Perhaps, perhaps not! Maybe the point of the exercise is that we have lived too long in the shadow of bogeymen conjured by canny politicos. Maybe it’s time to move on to the vast sunlit uplands of the various hard-won liberties we hardly pay heed to these days. Maybe it’s high time for the savvier segments of our polity to mature and develop to have sophisticated responses to the managed spectacles that sundry parties and their respective leaders have foisted on us.
We have nothing to fear but fear itself. We have nothing to lose but our shackles and our craven dependence on shameless swindlers who have cheated us of our sovereignty by perpetuating the old political culture under a new mask – and look like they’re gearing up to do it but once again.
 
(A senior journalist, the writer was once the Chief Sub Editor of The Sunday Leader, 1994-8, and is ex-LMD, having been its Editor, 2004-8. He has made a career out of asking questions, and not waiting for answers.)

Share This Article


COMMENTS

Today's Columnists

A SME policy finally in Sri Lanka

Wednesday, 18 October 2017

The other day there was a communiqué that Sri Lanka must have a SME policy as per the direction from the leadership of the Yahapalanaya Government. It sure gave breath to the economy that is currently nose diving with a growth at 4.7% and all banks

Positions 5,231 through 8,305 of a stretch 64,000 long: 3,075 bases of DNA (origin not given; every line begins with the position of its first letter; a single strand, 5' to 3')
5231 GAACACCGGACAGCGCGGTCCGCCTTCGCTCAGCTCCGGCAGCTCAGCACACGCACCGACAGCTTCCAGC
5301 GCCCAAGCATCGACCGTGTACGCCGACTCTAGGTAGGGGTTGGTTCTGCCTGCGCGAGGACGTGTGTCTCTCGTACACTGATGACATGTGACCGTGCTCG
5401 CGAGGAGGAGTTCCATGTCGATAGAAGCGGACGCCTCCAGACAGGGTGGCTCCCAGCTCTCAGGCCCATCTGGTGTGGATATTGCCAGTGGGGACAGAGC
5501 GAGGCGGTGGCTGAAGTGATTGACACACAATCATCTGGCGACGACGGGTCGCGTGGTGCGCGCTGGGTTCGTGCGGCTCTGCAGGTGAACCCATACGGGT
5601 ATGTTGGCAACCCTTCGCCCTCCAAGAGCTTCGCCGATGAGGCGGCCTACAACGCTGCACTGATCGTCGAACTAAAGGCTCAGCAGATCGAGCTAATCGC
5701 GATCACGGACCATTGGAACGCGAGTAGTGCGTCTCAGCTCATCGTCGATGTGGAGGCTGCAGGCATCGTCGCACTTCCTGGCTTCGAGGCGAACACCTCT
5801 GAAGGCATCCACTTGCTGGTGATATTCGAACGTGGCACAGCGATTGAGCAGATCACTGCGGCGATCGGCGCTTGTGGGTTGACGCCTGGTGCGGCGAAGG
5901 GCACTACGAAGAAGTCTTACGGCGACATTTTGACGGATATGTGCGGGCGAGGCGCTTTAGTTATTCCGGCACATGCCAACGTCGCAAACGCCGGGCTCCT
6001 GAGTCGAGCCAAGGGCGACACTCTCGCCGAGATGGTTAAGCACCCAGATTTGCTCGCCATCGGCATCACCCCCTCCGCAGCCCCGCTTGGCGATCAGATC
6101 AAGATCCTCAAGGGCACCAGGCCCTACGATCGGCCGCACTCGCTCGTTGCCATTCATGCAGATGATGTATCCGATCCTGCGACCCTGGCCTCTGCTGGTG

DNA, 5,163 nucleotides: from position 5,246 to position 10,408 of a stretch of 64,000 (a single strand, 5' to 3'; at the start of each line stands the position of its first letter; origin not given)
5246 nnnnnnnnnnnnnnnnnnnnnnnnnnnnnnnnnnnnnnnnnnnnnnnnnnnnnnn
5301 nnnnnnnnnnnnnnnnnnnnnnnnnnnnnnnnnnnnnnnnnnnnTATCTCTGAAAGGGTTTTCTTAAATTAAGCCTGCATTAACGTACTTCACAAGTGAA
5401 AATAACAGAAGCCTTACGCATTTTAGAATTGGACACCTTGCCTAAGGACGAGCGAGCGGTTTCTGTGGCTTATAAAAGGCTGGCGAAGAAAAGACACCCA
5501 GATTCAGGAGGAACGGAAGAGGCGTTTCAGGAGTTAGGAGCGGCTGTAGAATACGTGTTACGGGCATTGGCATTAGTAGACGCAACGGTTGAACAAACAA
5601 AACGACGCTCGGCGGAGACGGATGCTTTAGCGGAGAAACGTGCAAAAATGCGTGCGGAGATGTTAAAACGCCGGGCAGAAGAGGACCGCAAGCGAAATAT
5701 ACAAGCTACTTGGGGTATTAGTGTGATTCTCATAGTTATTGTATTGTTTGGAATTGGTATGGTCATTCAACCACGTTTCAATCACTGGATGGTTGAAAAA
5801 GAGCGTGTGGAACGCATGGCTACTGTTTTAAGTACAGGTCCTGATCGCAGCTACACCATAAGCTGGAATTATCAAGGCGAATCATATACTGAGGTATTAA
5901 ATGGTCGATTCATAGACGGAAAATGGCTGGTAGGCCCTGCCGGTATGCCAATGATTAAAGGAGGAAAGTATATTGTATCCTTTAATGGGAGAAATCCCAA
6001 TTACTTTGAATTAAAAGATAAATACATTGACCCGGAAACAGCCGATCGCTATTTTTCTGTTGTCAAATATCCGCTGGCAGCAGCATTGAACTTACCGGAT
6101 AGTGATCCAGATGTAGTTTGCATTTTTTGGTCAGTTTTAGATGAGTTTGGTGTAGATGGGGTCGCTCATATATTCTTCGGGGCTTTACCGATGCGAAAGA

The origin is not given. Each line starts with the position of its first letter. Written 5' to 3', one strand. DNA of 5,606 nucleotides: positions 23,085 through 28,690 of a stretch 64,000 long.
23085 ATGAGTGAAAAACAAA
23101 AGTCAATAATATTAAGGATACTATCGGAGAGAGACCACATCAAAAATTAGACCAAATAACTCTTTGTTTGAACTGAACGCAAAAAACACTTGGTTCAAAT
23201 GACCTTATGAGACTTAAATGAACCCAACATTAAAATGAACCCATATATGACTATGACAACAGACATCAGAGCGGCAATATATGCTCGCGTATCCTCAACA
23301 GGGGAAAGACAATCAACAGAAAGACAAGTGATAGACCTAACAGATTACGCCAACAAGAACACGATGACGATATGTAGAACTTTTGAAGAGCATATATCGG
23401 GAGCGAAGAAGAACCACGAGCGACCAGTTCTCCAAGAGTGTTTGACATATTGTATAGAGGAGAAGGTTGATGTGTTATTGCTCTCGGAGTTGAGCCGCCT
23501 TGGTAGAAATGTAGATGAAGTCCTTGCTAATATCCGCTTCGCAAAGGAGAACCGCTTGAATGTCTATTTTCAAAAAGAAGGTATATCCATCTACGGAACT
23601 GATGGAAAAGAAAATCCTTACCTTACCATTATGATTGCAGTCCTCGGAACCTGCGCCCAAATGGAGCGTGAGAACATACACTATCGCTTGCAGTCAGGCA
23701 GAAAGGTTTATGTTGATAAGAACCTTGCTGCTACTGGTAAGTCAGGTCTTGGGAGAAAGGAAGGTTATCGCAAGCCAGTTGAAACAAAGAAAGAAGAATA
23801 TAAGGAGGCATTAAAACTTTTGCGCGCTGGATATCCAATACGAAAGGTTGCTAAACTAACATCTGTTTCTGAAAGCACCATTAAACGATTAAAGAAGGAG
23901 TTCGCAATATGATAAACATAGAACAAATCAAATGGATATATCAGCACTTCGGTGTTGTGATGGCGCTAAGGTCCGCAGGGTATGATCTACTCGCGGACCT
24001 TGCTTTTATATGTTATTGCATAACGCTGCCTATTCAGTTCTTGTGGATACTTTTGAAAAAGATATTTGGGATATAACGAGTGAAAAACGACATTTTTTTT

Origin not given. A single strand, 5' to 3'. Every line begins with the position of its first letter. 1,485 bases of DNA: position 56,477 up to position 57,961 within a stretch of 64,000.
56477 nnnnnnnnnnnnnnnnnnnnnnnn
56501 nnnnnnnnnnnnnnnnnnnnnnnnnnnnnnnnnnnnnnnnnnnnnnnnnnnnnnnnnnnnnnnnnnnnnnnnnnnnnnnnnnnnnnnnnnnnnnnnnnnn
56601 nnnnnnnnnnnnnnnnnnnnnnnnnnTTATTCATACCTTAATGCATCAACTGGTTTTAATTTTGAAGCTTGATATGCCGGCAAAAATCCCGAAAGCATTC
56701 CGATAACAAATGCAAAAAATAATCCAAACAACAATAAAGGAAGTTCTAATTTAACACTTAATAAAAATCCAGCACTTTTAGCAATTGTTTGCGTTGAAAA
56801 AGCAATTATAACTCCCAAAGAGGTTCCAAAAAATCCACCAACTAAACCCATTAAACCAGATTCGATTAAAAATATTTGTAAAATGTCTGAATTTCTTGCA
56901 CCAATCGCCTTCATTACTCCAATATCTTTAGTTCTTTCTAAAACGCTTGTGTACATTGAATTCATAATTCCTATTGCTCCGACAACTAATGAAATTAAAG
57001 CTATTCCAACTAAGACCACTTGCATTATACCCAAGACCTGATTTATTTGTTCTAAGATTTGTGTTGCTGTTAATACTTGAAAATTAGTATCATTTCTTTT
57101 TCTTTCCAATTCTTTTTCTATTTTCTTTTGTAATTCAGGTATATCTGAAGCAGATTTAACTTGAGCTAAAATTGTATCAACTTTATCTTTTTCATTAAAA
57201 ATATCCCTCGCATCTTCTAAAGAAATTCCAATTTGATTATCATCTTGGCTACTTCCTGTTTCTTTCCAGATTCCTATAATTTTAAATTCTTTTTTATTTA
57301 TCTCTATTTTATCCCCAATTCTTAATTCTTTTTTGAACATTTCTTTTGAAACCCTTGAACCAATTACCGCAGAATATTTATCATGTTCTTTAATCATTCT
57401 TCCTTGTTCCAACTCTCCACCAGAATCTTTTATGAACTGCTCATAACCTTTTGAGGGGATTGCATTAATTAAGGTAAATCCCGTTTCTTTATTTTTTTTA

How can Sri Lanka gain from Asia’s ‘noodle bowl’ of regional infrastructure?

Wednesday, 18 October 2017

China’s Belt and Road Initiative (BRI) – a web of intercontinental road, rail and port links – is a hot topic in Sri Lanka


What is more important? Fixing the Constitution or fixing the economy?

Tuesday, 17 October 2017

The Steering Committee of the Constitutional Assembly has produced an Interim Report on six key issues after 73 sessions between April 2016 and September 2017, without basic consensus among the key partners of political party representatives in the C


Top 10 tourist source markets and marketing of Sri Lanka tourism niches

Tuesday, 17 October 2017

The tourism sector is a significant that contribute to the economy of the country. Sri Lanka received over two million arrivals in 2016. This was 14% increase compared to last year 2015. In the case of foreign exchange earnings, Sri Lanka’s earning


Columnists More